Gracie said...

I haven't seen it yet, but it sounds weirdly like the original soap, which all my friends and I used to watch right after school. Maybe that's what they were going for.

HellBlazerRaiser said...

The original DARK SHADOWS is my favorite TV series of all time. It's been my #1 for two decades now.

When I first saw the promos and clips for the film, I was kind of cranky that they were going for a comedy angle. I also detest Helena Bonham Carter, although I liked her in FIGHT CLUB.

As more promos and bits were released, the comedy angle started to grow on me.

The movie, for me, has the typical Tim Burton "humor" that was in BATMAN, BATMAN RETURNS and SLEEPY HOLLOW (change Ichabod Crane to Ichabod Crane Collins and make Lady Van Tassel's maiden name Bouchard and BOOM! Burton's DAR SHADOWS and SLEEPY HOLLOW fit perfectly within the same continuity, with the 70s Collins Family being descended from Ichabod's line....but I digress....) and I thoroughly enjoyed it. It was just enough humor, just enough horror and just enough action.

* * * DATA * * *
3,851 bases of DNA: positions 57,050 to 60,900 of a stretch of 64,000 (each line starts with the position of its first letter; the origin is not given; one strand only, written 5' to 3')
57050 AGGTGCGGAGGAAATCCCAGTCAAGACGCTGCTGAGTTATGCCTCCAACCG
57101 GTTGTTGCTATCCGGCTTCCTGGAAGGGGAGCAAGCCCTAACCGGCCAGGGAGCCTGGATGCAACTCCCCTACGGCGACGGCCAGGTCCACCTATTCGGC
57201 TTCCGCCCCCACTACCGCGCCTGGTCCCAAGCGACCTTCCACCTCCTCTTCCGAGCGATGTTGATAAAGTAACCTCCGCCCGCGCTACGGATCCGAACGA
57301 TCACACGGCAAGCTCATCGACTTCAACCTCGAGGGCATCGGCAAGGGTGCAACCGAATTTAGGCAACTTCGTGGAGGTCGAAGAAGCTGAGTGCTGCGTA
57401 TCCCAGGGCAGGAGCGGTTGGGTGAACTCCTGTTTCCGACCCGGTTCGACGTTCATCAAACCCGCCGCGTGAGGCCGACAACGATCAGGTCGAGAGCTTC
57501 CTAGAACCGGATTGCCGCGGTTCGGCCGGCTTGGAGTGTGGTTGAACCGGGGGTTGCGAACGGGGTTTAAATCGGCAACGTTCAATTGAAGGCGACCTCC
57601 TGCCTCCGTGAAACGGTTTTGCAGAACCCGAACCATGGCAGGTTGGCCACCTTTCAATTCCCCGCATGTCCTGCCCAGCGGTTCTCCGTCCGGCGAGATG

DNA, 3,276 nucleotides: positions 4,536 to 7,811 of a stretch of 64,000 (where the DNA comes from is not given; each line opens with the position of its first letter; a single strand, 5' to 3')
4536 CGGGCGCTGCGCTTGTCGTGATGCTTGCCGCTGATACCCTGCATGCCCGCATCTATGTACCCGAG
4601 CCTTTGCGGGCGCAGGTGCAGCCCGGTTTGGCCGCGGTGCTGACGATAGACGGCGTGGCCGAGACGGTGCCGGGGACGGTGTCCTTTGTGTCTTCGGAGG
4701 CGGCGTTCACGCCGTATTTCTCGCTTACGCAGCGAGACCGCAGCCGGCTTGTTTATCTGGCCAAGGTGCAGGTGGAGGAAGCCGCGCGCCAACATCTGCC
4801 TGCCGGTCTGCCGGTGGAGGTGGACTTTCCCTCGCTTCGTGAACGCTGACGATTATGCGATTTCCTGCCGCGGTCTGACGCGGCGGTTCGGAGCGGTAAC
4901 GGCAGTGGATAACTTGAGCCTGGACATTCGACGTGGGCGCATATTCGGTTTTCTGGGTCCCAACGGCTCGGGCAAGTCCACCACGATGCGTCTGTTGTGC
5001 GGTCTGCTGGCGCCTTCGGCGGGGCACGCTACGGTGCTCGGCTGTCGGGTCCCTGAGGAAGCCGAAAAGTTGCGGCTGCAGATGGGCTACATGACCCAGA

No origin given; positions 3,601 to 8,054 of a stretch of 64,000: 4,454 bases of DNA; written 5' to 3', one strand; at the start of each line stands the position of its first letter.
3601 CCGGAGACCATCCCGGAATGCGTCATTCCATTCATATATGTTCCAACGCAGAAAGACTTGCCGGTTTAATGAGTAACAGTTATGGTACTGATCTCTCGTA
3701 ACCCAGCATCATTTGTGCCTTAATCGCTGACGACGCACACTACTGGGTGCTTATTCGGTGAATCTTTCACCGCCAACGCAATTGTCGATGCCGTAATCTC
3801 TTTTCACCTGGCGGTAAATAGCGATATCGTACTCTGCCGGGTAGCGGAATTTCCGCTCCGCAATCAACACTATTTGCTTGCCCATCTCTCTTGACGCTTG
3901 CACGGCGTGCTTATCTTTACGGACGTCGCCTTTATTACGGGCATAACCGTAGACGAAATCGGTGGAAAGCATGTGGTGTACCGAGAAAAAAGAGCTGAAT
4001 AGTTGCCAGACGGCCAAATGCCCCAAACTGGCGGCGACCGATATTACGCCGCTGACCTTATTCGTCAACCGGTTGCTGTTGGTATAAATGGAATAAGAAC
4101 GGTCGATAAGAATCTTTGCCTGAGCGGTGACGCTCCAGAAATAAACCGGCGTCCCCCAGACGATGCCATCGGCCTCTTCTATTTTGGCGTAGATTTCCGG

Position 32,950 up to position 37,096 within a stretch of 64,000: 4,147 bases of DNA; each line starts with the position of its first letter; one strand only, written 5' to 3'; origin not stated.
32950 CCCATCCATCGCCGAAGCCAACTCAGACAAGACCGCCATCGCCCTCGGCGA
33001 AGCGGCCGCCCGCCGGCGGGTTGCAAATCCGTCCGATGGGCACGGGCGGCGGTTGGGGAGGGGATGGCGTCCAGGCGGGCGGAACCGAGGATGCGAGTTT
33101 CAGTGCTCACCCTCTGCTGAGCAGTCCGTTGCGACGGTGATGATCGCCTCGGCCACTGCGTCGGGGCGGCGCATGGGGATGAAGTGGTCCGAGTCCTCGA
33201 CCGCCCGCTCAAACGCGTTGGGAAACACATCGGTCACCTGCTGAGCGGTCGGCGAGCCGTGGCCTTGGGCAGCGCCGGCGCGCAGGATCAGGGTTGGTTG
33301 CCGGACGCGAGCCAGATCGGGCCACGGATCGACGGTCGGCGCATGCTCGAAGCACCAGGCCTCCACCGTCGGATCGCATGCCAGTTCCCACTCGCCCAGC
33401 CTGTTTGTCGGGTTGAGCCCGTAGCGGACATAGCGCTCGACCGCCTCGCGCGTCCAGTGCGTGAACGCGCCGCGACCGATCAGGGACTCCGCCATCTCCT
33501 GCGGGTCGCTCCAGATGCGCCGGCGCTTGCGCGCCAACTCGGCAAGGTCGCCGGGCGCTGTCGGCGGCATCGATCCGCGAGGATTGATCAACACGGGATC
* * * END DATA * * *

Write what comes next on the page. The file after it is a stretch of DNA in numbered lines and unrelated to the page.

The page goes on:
The twists with David (Laura really did speak to him!) and Carolyn (lycan like her great uncle Quentin!) worked perfectly.

In the original DARK SHADOWS, Barnabas did not originate as a heroic character. (Neither did Dr. Hoffman.) Barnabas killed many characters (even after he became the heroic lead, Barnabas still murdered many characters – the most infamous being Reverend Trask, who Barnabas bricked up alive behind a wall. Barnabas shot Skye Rumson in the chest, killed his "cousin" Karl Collins, made Magda and Sandor his slaves, savagely beat Willie multiple times, tried to kill Adam and Eve multiple times and I believe Barnabas killed one or two other Trasks before the series ended.)

Dr. Hoffman helped Barnabas cover up his kidnapping, torture and brainwashing of Maggie Evans (by erasing her memory of the entire ordeal) and never held Barnabas accountable for his crimes and was complicit in the Barnabas' murder of Dr. Woodward.

Anyway, Depp-Barnabas killing the characters he killed was in character for him.

I was irked by Helena Bonham Carter's Julia – she was a little off, but the end made up for that. Hopefully, there will be a sequel.

I adored how Angélique was the big wig in Collinsport. She was a little over the top, but then again, Angélique was always a drama queen.